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Cadres turn human posters for CPI(M)

Written by: Staff

Kolkata, Apr 11 (UNI) Facing a ban on wall graffiti, novelty has become the buzzword for the CPI(M) for poll campaign before the West Bengal assembly election.

With a blanket ban enforced by the Election Commission on wall writing, postering and putting up banners and festoons, political parties may have lost their traditional ways to reach the people and the election, the colour of campaign, but the CPI(M) sprang up surprise by organising mobile campaigns.

Making the best use of a large cadre base, the party candidates are moving door-to-door with bands of workers-all wearing white aprons with the party symbol and appeals to vote printed on the front and the back.

''Wall writing has been banned on the ground of visual pollution and defacement of property but nobody can stop mobile graffitis that our workers are carrying everywhere,'' a CPI(M) state functionary said.

He pointed out that in a country like India, political parties could not reach the entire electorate through television and radio and this mobile campaign was the best option in absence of wall writing and posters.

Former CPI(M) state secretary Anil Biswas, who died recently, had directed the party units to take to the novel way to reach out to as many people as possible.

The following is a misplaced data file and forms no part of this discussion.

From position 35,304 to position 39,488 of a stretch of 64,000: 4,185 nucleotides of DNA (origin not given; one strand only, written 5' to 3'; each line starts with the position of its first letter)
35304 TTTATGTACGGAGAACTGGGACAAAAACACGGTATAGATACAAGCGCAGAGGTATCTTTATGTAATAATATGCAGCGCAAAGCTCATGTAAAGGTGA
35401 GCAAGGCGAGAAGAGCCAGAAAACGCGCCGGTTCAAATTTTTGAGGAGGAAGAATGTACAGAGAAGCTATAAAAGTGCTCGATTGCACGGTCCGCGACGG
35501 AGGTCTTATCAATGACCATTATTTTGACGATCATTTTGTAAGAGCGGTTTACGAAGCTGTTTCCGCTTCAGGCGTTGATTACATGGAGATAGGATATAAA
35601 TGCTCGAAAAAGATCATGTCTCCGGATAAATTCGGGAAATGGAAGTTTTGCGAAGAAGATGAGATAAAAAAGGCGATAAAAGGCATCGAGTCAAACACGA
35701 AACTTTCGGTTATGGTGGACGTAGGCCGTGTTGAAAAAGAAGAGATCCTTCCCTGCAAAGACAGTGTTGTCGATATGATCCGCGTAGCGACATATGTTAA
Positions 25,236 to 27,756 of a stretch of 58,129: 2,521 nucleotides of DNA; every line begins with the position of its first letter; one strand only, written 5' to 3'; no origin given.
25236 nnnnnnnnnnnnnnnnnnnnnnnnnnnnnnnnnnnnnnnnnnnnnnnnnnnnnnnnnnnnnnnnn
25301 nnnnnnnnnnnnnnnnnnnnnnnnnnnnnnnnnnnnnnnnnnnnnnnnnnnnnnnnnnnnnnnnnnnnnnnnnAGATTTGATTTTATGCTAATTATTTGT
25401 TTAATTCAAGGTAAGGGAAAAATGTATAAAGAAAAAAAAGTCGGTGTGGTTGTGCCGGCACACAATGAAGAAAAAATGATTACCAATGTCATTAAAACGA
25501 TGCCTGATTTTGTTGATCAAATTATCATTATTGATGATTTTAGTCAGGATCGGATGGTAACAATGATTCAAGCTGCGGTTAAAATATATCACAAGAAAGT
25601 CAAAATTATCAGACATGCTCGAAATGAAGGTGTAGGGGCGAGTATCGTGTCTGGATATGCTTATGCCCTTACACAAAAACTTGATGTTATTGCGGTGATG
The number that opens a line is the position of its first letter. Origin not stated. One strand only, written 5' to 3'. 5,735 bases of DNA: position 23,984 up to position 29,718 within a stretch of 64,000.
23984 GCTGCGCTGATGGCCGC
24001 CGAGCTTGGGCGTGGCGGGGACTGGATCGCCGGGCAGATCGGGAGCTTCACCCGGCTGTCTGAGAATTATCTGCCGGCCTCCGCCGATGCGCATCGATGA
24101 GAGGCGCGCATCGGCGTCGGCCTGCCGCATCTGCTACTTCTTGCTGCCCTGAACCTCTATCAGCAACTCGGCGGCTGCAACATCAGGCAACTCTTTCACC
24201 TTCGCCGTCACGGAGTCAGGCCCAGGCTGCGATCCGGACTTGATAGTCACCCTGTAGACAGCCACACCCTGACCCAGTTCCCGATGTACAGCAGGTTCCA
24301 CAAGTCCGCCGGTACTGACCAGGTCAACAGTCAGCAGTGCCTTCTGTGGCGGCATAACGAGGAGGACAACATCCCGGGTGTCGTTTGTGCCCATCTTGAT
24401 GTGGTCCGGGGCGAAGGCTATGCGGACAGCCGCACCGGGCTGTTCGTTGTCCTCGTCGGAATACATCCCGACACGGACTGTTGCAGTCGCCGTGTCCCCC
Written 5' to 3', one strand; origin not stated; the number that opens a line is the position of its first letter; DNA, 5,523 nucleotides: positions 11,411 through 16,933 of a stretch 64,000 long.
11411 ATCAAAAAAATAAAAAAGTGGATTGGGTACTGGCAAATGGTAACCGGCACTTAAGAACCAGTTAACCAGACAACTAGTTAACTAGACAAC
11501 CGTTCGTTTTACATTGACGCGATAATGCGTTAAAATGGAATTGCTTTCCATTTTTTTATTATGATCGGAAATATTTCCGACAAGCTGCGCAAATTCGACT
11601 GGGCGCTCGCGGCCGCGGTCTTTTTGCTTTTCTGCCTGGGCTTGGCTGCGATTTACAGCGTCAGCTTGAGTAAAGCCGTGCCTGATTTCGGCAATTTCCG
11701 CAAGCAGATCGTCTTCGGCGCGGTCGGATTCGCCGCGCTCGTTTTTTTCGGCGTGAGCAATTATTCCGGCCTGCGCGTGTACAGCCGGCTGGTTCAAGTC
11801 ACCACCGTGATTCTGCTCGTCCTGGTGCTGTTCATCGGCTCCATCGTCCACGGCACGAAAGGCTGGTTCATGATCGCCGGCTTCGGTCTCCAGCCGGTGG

The party, having fielded 108 new candidates, claims that the workers have already reached to most of the people at booth level.

In Belgachia East Constituency, where Transport Minister Subhas Chakraborty is seeking re-election, a large number of people ranging from auto drivers to rickshaw pullers are seen moving around in white T-shirts with appeals in favour of the candidate.

There are more left for novelty as one can see people walking, shopping and marketing carrying colourful umbrellas with the party symbol and 'vote for appeal.' The issue has, however, evoked resentment among the opposition Congress and the Trinamool Congress which have alleged that the CPI(M) is gratifying the people by distributing T-shirts and umbrellas.

While the CPI(M) claimed that all the campaigners were party workers, Chief Electoral officer Debashis Sen said distribution of articles was an offence but that should be proved.

In the districts, the Left Front nominees have shown more communicative skill by sending greeting cards for the Bengali new year, that begins two-days ahead of the first phase polls, to all the voters.

The cards, of course, are not only for greeting but they carry the party's appeal and the message as well as a brief biography of the candidates.

In some areas the party has also distributed leaflets and booklets declaring the government's achievments at the local levels and the projects in pipelines for future.


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